Fast Water Infiltration into a Two-layer System

The results in this research show that a fast infiltration in a partially saturated aquifer lead to land subsidence, extension of pre-existing fault zones and generation of new cracks.

Infiltration through a fault into a two-layered system, consisting of a clay layer on the top and a sand layer, as well as the soil deformation on the surface were numerically investigated. Faults serve as highly conductive waterways through layers with low permeability into permeable layers inducing hydraulic pressure and a rapid increase of the soil’s weight as a result of the changing soil saturations. Also the results of the water infiltration modeling show that the clay layer is like a barrier. The reason is that the water is strongly sucked in the clay layer because of the strong capillarity effect. The aim of this work is to better understand the dominant hydrogeological parameters in the evolution of the subsidence on the surface.


Numerical Study of the Influence of Structural Discontinuities on the Groundwater Flow: Conceptual Model and Modeling of Natural System

In natural systems, usually faults and fractures can perform as a hydrological barrier in an aquifer and as a result different behaviours on both sides of the discontinuities in the same aquifer are present. This difference could be of the magnitude of several meters, for as an example in the aquifer in Querétaro, Mexico, it presents a different of more than 10 meters. It is easy to understand if the fault has a low permeability, but in this research it is shown that also a fracture zone with higher permeability can perform as hydrological barrier and this behaviour can also be a trigger factor for land subsidence.


List of Publications


Martinez I, Hinkelmann R, Savidis S (2013) Fast water infiltration: a mechanism for fracture formation during land subsidence. Hydrogeology Journal, Volume 21, Issue 4, pp. 761-771. DOI 10.1007/s10040-013-0971-6. Springer-Verlag Berlin Heidelberg 2013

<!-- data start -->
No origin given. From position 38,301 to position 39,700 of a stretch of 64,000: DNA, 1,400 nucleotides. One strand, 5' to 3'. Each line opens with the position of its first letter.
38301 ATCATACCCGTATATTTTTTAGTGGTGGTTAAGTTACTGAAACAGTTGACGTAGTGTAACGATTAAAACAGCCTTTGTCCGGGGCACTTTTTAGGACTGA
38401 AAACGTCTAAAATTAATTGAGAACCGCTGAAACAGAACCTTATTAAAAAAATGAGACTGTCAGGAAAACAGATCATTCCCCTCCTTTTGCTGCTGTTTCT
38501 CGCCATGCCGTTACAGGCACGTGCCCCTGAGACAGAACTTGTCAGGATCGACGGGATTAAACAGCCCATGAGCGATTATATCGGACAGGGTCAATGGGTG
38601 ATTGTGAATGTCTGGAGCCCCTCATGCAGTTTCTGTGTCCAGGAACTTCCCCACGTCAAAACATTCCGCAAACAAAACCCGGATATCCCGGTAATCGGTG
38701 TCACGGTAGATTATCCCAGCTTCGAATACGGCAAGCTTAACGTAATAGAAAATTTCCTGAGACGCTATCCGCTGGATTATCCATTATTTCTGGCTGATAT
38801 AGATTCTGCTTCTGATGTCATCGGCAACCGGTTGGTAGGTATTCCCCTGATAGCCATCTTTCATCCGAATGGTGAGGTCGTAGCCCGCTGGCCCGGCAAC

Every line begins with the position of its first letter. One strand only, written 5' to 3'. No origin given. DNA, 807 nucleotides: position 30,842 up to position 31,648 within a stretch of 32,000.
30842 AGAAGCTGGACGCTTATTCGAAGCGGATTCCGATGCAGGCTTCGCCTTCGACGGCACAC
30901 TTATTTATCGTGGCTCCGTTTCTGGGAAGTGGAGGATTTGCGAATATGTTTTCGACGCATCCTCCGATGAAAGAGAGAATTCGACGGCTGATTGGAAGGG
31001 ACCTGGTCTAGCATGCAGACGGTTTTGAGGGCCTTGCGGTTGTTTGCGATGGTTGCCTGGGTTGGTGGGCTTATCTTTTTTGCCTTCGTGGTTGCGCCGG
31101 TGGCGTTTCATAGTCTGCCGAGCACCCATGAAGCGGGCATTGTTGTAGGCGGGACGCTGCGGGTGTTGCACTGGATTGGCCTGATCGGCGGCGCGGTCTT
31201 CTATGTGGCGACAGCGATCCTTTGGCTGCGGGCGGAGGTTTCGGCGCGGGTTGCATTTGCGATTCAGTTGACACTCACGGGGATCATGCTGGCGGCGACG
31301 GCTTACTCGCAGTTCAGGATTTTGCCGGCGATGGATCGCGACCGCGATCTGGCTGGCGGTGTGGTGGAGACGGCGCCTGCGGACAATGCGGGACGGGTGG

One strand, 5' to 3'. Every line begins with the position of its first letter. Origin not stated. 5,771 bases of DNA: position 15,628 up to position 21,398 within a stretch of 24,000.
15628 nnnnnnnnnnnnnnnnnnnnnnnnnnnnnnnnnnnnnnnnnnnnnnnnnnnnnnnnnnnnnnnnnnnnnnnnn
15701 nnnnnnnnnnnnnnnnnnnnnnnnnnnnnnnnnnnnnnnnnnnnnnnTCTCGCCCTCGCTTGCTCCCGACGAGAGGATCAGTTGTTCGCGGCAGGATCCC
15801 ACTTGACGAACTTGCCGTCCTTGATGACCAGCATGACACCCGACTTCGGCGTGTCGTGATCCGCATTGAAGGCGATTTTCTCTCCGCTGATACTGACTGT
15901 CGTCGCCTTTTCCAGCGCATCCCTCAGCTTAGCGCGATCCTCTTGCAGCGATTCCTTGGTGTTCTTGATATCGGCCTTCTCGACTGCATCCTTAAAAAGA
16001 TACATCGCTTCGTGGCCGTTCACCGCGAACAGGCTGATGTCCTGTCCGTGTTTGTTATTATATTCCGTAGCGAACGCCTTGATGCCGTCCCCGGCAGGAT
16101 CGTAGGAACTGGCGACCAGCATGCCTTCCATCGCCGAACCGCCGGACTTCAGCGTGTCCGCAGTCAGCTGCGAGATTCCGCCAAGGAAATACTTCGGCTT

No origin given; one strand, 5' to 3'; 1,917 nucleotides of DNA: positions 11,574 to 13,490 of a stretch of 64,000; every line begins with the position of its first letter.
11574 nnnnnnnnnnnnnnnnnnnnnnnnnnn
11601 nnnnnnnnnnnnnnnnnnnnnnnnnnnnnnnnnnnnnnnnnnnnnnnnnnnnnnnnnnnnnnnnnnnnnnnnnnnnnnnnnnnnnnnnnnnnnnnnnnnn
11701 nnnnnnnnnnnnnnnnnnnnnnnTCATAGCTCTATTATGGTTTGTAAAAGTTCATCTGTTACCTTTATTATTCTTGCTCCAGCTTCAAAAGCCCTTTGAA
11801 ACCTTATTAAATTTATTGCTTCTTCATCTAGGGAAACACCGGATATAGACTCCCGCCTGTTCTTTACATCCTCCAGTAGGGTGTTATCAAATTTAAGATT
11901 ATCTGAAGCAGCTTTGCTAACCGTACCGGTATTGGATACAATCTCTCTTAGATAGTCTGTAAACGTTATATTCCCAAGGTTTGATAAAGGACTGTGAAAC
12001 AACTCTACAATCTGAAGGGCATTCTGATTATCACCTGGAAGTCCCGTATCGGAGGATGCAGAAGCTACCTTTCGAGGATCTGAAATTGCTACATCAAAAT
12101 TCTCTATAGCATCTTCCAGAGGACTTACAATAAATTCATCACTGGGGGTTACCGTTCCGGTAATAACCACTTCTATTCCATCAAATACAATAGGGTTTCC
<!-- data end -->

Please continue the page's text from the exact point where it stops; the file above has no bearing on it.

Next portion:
Martinez I, Hinkelmann R, Savidis S (2010) Modelling land subsidence processes induced by fast rainwater infiltration through fractures into unsaturated zone. In: Land subsidence, associated hazards and the role of natural resources development. IAHS Publ 229, IAHS, Wallingford, UK

Pham-Van S. Hinkelmann R, Martinez I, Nehring M (2011) A comparison of model concepts and experiments for seepage processes through a dike with a fault zone. Engineering applications of computational fluid mechanics Vol. 5, No. 1, pp. 1-10



Martinez I, Hinkelmann R, Savidis S (2012) Numerical simulation of infiltration and land subsidence in a two-layered system with fault zone. In proceeding: 10th International Conference on Hydroinformatics (HIC 2012). Hamburg, Germany

Martinez I, Hinkelmann R, Savidis S (2010) Modelling land subsidence processes induced by fast rainwater infiltration through fractures into unsaturated zone. In: Eight International Symposium on Land Subsidence (EISOLS). Querétaro, Mexico.

Schankat M, Hinkelmann R, Schlueter M, Martinez I (2011) Numerical modelling of the tidal influence on submarine groundwater discharge rates and the composition of pore waters. In proceeding: 10th International Conference on Hydroinformatics (HIC 2012). Hamburg, Germany